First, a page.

Service personnel cannot and should not tolerate nauseating and/or potentially harmful working conditions on any vehicle.
Never hesitate to politely but firmly reject the vehicle until the owner cleans it up to your satisfaction.
At one point or another, most—if not all—service writers and/or technicians have encountered extraordinarily filthy and/or smelly vehicles. By filthy, I mean a back seat literally filled with trash and debris; I mean a vehicle with trash or filth several inches deep on the floor or seats. Or a vehicle interior so cluttered with fast-food scraps, leftovers and wrappers that the technician who's trying to tidy it up to a tolerable state finds a dead mouse under the debris.
I'm describing a vehicle on which a luckless tech must work under a dashboard for more than just a few minutes—perhaps doing jobs such as replacing a headlight switch, blower motor, heater core, etc. However, the stench there is simply frightful because a mouse managed to sneak inside an air duct and die there.
Now, if you haven't encountered this situation yet, the source need not be as large and/or overtly smelly as, say, a skunk. No, experience shows that an itty-bitty mouse can smell up a car's interior so badly that you can barely stand to move it into a service bay, let alone keep your head under the dashboard for 30 minutes or more.
Another example is a careless, novice fisherman who catches a big carp, wraps it in old newspaper and leaves it in the trunk of his Mercedes in mid-summer.
I'm talking about a customer who parks a car in a carport for several weeks with some windows partially down in order to allow fresh air to circulate through the interior. Unfortunately, that allows bees to wander inside the car and build a nest. Or, think of a set of circumstances where rats somehow were attracted to a vehicle and then took refuge inside it. (Perhaps you haven't seen damage until you've seen what rats can do chewing on wiring harnesses!)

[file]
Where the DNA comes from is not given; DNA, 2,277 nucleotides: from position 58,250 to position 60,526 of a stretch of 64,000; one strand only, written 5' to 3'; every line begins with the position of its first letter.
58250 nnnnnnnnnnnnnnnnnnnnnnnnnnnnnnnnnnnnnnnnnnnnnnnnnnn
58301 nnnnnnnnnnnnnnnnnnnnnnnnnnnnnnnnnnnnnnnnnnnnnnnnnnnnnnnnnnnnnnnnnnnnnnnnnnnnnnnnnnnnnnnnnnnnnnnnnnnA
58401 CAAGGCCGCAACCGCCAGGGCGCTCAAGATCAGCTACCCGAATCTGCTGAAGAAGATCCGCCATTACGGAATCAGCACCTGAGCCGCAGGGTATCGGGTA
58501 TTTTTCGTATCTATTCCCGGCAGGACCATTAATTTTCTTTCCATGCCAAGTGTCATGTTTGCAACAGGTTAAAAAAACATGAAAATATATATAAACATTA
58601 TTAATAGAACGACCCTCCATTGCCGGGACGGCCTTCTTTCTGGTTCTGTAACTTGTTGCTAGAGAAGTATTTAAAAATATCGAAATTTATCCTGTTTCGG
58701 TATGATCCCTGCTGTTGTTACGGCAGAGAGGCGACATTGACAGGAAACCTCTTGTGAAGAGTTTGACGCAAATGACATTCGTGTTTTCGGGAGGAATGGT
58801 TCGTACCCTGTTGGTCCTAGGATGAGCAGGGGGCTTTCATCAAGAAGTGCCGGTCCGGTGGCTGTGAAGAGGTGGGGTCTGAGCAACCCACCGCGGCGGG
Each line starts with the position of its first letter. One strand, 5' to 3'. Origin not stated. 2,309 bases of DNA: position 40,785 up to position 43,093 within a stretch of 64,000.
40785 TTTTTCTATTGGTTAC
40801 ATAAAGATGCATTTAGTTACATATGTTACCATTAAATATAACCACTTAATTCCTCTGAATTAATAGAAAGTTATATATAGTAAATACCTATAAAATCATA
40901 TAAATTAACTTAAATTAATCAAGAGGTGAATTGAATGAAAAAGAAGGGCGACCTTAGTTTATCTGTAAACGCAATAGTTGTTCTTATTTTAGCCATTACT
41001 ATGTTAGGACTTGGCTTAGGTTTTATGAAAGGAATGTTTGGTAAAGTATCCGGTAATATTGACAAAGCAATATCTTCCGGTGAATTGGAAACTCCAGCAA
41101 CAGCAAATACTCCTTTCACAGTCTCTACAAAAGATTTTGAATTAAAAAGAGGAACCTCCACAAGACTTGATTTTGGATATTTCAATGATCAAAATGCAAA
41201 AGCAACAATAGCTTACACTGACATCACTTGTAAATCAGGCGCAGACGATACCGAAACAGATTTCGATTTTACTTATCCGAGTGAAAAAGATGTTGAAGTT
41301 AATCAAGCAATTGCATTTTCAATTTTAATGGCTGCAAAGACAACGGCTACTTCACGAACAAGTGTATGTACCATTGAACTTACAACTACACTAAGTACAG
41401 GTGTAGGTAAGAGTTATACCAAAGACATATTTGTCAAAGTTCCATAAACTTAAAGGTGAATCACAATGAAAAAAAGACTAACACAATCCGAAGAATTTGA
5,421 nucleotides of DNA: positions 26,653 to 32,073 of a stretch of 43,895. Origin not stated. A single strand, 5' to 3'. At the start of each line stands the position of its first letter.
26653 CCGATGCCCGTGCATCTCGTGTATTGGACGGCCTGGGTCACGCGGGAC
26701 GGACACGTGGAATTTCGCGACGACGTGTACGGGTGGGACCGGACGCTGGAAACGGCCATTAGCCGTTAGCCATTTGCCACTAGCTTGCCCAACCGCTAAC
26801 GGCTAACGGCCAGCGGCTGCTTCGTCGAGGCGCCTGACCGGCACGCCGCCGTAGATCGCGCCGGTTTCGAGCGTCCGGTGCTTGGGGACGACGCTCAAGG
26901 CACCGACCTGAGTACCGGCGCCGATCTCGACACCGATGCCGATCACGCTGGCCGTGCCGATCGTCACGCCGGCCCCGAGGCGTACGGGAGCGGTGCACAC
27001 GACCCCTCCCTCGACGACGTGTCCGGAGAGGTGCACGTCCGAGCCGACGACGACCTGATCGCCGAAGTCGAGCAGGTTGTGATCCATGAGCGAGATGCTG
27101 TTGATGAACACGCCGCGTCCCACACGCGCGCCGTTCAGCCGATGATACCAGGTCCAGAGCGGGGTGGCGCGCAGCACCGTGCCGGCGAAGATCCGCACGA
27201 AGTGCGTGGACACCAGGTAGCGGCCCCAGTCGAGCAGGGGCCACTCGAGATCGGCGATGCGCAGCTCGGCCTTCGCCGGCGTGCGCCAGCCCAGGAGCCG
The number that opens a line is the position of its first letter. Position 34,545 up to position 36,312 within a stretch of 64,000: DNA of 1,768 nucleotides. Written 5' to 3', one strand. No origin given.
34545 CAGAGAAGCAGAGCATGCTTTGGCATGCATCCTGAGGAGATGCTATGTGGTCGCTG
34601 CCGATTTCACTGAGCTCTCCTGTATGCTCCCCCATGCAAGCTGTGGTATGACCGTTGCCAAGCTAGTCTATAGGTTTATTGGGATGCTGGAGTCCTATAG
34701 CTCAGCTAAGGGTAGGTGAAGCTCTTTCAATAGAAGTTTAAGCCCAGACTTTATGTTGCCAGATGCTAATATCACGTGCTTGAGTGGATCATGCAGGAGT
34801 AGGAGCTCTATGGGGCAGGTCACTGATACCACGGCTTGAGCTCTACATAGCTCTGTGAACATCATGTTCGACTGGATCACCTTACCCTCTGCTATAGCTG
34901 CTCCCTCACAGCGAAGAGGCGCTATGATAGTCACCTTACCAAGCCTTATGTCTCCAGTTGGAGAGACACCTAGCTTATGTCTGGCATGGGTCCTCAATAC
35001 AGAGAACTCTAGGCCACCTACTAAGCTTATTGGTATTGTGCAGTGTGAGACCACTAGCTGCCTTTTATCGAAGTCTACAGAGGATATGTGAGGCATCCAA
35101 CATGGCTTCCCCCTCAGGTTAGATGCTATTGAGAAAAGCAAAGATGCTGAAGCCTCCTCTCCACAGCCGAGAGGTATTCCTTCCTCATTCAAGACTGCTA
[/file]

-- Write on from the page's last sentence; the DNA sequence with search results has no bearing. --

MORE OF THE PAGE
No doubt there's bad luck in this world and some of us have witnessed that when our service writer or tech—not the car owner—is the hapless one who finally disturbs the insects or vermin during a road test or when moving the car into a bay. And in case you haven't noticed, it's not easy keeping control of a moving vehicle when you're being bitten or stung.
I've seen some of these almost science-fiction scenarios firsthand. What's more, I've heard about them from technicians I meet during my cross-country travels. But the aspect of this issue that takes it from mere science fiction into the realm of absurdity is the boss who thinks the problem is his responsibility. Frankly, some motorists also think that raking out trash, fumigating and exterminating vermin are your responsibility. Not so, I say.
The last time I checked, the condition of a vehicle always, by default, begins and ends with the vehicle owner or caretaker. Issues such as extreme trash, extremely sickening odors, rodents, etc. are wholly the vehicle owner's responsibility—not yours because you didn't cause it.
No matter how freakish or bizarre the problem, it's not your problem—unless you left the windows rolled down, for instance. What's more, no motorist should be allowed to put your crew at risk of sickness or injury, especially when either the customer's bad luck or gross negligence create the problem in the first place.
Furthermore, the road to hell is usually paved with the best of intentions. You may think it's a kind and wholesome gesture to try to fumigate or exterminate the car yourself. However, these tasks usually aren't the forte of automotive repair people. You might fail miserably—or else fail to do a thorough job.
If so, then you may expose yourself to liability for it. (If nothing else, you may have failed in the customer's eyes to do what you promised to do.)
I recommend playing it as safe as practically possible. If you discover an unusual condition, move the vehicle out of the way as quickly and safely as practically possible. Then politely but firmly insist that the car owner schedule an appointment with his or her favorite fumigator or exterminator. Then allow that specialist to take responsibility for getting the vehicle into a safe, non-threatening condition for your technicians to service it.